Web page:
Providing Columbia Mo with a quality dietary supplement

Providing Columbia Missouri with a quality dietary supplement. Nano sized silver ions make Beinki's own Colloidal Silver and Ionic Silver the best locally made mineral supplement. I have also become a Youngevity Distributor. I will answer your questions the best I can beinkisown@hotmail.com

Sunday, October 25, 2015

The Problem with Antibiotics




In September 2003, the CDC re-launched a program start
ed in 1995 called “Get Smart: Know When Antibiotics
Work.”
(55)
This $1.6 million campaign is designed to educate
patients about the overuse and inappropriate use of
antibiotics. Most people involved with alternative medi
cine have known about the dangers
of antibiotic overuse for
decades. Finally the government is focusing on the problem,
yet it is spending only a miniscule amount of money on an
iatrogenic epidemic that is costing billions of dollars and thousands of lives. The CDC warns that 90% of upper
respiratory infections, including children's
ear infections, are viral and that antibiotics do not treat viral infection. More
than 40% of about 50 million prescriptions for antibiotics written each year in physicians' offices are inappropriate.
(2)
U
sing antibiotics when not needed can lead to
the development of deadly strains of bac
teria that are resistant to drugs
and cause more than 88,000 deaths due to
hospital-acquired infections.
(9)
The CDC, however, seems to be blaming
patients for misusing antibiotics even though
they are available only by prescripti
on from physicians. According to Dr.
Richard Besser, head of “Get Smart”: "Programs that have just targeted physicians
have not worked. Direct-to-
consumer advertising of drugs is to blame in some case
s.” Besser says the program
“teaches patients and the general
public that antibiotics are precious resources that must
be used correctly if we want to have them around when we need
them. Hopefully, as a result of this campaign, patients will
feel more comfortable asking their doctors for the best care
for their illnesses, rather than asking for antibiotics."
(56)
What constitutes the “best care”? The CDC does not elabor
ate and ignores the latest research on the dozens of
nutraceuticals that have been sci
entifically proven to treat viral infect
ions and boost immune-system function. Will
doctors recommend vitamin C, echinacea, elderberry, vita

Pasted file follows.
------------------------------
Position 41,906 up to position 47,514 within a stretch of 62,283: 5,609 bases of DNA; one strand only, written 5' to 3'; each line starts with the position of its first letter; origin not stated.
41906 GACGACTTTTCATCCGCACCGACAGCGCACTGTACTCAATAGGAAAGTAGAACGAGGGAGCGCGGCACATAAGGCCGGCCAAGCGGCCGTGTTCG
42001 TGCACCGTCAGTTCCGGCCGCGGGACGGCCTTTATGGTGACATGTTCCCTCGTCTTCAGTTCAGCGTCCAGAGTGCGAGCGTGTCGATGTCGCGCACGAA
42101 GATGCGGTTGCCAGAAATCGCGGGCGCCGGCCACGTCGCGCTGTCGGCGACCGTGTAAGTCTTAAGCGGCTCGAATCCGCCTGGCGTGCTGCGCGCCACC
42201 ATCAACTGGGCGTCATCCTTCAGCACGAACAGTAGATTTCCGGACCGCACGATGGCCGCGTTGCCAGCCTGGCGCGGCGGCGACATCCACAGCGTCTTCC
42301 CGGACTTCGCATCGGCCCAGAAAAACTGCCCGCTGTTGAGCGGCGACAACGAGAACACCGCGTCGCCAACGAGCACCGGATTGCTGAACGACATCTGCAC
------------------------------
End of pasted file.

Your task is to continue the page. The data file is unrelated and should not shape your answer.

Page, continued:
min A, zinc, or homeopathic oscillococcinum? Probably not.
The CDC's common-sense recommendations that most peopl
e follow anyway include getting proper rest, drinking
plenty of fluids, and using a humidifier.
The pharmaceutical industry claims it
supports limiting the use of antibioti
cs. The drug company Bayer sponsors a
program called “Operation Clean Hands” through an organization called LIBRA.
(57)
The CDC also is involved in trying to
minimize antibiotic resistance, but nowhere
in its publications is there any refer
ence to the role of nutraceuticals in
boosting the immune system, nor to the thousands of journal articles that support this
approach. This tunnel vision and
refusal to recommend the available non-drug alternatives is unfortunate when the CDC is desperately trying to curb the
overuse of antibiotics

Friday, October 16, 2015

Dr. Joel Wallach explains treatment for Breast Cancer

Dr. Wallach, author of Dead Doctors Don't Lie, explains to a gal with stage 4 breast cancer the diet she should be on and what nutritional products to take. here is the link to the short video HERE

Saturday, October 10, 2015

Gut Bacteria Role in Multiple Sclerosis Treatment?

New research suggests that an imbalance in gut bacteria may play a role not only in the development of multiple sclerosis, but in prevention and treatment of the disease as well. The study was conducted by a team of experts from various institutions in Japan, where the number of people being diagnosed with MS has been growing.
Numerous investigators have been exploring the role of gut bacteria or gut microbiota (formerly called gut flora) in multiple sclerosis. Gut microbiota refers to the population of microbes that live in the intestinal tract, which includes at least 1,000 different species of bacteria.READ MORE
diet for MS HERE

Sunday, October 4, 2015

12 Hospitals You Might Want to Avoid

Every year, an estimated 648,000 people in the U.S. develop infections during a hospital stay, and about 75,000 die with one of those infections, according to the Centers for Disease Control and Prevention. That’s more than twice the number of people who die each year in car crashes.
To highlight the growing problem of dangerous hospital infections, Consumer Reports recently rated hospitals based on their infection rates for two of the most common and deadly bacterial infections in hospitals, MRSA and C. diff. And we identified the 12 hospitals in the country that earned low scores not only against those hospital infections but also three other infections in our Ratings. Those include infections following surgery as well as infections associated with urinary catheters and central-line catheters (large tubes that provide medicine and nutrition to patients).  READ MORE